The agenda

The amount of preparation you do before the meeting will depend on the type of group it is, but it’s always good to have some idea of what needs to be covered in the meeting.

A typical agenda for an initial meeting would include:

  • Welcome and introductions
  • Aims of the group
  • Name of the group
  • Plans and ideas (and who will carry them out)
  • Who will do what (responsibilities in general)
  • Finances
  • Date and time of the next meeting

We also have an information sheet on Agendas, to give you more detailed help with this.

If you have called the meeting, people will be expecting you to act as chair. If it’s going to be a large meeting and you are not confident in this role, you could ask someone else to chair the meeting – perhaps a local councillor, teacher, religious leader or well-known community figure. But be careful that your choice of chair is not going to cause controversy in the meeting.

Our information on Chairing meetings provides some useful tips.

Involve everyone in the discussion

While it’s important to appear well-organised, you also want to let people know that their contribution is needed and valuable, so make sure you don’t close off discussion too quickly. The people who have come along to the meeting are the future members of the group, and you need to make sure the atmosphere of this meeting is as welcoming and open as possible.

Take minutes

The minutes of your meeting don’t have to be very detailed, but they should include a clear note of any decisions made at the meeting, and in particular who has agreed to take on which jobs. It’s not easy to chair a meeting and take minutes at the same time, so ask for a volunteer to take notes before the meeting or at the start of the meeting.

We have an information sheet on Taking Minutes, with some useful pointers.

Gather names and addresses

Make sure you take contact details from everyone who wants to be kept in touch with the group – prepare a sheet in advance which you can pass round the meeting or have on a table at the door.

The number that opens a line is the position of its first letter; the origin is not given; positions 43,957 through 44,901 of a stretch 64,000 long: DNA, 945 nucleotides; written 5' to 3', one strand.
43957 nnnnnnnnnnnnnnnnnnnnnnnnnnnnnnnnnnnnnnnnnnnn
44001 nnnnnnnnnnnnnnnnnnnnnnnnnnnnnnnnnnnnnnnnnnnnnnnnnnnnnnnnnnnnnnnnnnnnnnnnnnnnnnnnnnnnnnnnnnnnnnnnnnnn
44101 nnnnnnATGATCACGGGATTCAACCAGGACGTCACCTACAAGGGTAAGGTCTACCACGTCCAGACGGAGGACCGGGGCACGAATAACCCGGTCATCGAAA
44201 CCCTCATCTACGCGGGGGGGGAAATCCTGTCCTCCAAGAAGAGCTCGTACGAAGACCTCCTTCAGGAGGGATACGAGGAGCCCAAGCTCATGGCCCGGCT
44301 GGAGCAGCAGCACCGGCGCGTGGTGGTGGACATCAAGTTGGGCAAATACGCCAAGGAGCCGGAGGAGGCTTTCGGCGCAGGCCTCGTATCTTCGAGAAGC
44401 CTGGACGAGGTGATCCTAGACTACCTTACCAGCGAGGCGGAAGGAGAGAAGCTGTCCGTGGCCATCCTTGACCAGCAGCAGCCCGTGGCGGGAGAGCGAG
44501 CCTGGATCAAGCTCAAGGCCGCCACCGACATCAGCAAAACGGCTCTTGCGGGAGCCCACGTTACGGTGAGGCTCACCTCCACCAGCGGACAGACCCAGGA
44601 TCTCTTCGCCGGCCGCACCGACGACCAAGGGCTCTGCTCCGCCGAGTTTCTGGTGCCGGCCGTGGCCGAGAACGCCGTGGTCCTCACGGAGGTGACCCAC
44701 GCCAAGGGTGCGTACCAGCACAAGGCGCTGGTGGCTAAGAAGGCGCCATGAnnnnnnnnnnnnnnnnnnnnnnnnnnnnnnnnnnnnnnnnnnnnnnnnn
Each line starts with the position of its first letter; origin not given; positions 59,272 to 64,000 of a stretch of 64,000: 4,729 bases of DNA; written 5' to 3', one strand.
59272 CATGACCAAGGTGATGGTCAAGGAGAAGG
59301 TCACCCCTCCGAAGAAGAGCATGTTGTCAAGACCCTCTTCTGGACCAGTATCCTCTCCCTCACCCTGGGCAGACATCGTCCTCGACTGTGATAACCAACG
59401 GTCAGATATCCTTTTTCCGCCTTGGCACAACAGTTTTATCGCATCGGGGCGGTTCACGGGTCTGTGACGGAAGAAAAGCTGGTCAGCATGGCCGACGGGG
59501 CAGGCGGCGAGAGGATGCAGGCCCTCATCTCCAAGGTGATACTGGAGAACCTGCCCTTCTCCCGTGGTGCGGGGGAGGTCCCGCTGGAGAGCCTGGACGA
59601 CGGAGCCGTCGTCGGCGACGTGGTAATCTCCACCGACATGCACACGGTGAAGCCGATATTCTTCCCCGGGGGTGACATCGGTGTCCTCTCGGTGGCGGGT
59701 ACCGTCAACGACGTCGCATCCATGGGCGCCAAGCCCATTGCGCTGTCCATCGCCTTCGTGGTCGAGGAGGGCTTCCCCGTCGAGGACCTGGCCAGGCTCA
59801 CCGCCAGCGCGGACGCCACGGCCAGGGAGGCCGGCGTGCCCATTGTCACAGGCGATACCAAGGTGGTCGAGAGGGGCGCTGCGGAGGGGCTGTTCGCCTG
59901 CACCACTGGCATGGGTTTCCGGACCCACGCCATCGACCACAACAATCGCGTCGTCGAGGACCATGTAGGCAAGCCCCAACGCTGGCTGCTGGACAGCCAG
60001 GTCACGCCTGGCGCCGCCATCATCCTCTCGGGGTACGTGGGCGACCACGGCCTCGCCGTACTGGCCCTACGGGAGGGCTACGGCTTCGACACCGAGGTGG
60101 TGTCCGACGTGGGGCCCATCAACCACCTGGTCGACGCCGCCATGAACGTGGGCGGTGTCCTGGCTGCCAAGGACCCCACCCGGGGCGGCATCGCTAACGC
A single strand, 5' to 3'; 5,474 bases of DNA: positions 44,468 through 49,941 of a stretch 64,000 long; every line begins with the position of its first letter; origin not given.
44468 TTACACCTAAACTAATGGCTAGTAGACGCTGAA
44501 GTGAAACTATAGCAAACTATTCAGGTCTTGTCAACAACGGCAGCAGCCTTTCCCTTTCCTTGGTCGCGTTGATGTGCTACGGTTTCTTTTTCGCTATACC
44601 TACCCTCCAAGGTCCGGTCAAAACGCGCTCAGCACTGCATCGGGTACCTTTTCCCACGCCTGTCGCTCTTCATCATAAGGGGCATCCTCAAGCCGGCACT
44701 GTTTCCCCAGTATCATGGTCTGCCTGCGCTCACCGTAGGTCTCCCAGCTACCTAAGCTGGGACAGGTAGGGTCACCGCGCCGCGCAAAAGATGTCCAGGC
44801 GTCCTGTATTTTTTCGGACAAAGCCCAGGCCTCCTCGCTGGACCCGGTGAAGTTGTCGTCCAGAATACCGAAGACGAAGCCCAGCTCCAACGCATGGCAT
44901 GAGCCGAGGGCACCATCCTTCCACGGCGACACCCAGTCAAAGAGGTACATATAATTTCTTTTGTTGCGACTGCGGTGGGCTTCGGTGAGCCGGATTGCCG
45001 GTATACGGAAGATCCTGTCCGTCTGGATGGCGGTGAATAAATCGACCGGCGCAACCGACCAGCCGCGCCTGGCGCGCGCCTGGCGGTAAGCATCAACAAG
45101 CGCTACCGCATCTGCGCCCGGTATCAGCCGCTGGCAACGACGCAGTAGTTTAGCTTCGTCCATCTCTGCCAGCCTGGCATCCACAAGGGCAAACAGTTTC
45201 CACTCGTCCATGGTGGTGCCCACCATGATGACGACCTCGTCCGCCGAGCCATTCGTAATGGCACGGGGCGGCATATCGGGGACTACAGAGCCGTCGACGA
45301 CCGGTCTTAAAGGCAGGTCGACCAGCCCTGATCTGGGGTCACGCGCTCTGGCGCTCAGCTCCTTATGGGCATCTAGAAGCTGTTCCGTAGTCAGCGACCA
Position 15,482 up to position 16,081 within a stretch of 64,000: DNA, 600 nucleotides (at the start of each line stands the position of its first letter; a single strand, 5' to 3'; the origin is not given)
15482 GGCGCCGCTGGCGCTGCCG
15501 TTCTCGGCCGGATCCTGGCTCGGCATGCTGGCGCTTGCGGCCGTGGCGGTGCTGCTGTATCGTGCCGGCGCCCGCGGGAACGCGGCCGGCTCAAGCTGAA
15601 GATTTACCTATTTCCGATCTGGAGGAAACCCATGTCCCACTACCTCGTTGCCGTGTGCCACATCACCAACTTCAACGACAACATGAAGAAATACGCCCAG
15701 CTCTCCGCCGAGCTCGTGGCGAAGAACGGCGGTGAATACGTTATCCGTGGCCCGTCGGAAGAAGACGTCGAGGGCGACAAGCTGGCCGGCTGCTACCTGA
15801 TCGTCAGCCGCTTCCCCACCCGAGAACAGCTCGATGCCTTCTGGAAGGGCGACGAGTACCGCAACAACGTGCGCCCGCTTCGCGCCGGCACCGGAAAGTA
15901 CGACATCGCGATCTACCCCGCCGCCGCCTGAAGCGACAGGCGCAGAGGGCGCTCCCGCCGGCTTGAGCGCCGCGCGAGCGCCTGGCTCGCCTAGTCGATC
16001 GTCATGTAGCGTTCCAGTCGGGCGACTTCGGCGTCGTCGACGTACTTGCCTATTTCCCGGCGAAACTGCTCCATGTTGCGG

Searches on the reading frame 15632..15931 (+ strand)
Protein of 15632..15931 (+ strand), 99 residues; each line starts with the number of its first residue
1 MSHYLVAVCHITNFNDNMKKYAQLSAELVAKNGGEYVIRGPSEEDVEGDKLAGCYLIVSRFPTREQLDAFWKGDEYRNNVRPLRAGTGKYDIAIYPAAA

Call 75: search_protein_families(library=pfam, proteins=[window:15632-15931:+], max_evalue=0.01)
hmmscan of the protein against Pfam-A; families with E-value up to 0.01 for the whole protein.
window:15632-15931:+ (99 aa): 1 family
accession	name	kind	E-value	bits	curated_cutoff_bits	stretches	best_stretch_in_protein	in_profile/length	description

Set a date for the next meeting

Allow some time to discuss this in the meeting, so that you can decide how often you want the group to meet, whether daytime or evening meetings are best suited to the members of your group, whether you need to offer childcare or transport to enable people to attend meetings, and so on.

It’s not always possible to agree a meeting date that everyone can make, but it’s important to make sure you aren’t always excluding the same people just because you haven’t thought about their needs.

Agree the aims of the group

It’s a good idea to talk about the aims of the group at this first meeting, so that everyone is clear from the start about what the group is for. Make sure someone writes down what the meeting has agreed and check that everyone is happy with the wording.

Write a constitution

You can include your aims in a written constitution, and it’s worth inviting a few people to volunteer to work on this and bring a draft back to the group.

If you are going to apply for grant funding, you will probably need a written constitution, to show funders that you are an organised group. Unless you are going to be a registered charity or a limited company, there are no legal rules about what your constitution should say.

Once you have written and agreed the constitution, however, it becomes the ‘governing document’ of your group, and it should set out clearly how you intend to run your group. A good constitution can help to resolve disputes and enable new members to participate fully in the running of the group.

Have a look at our information sheet on Writing a Constitution, which takes you through the process and includes example clauses and headings which you can use.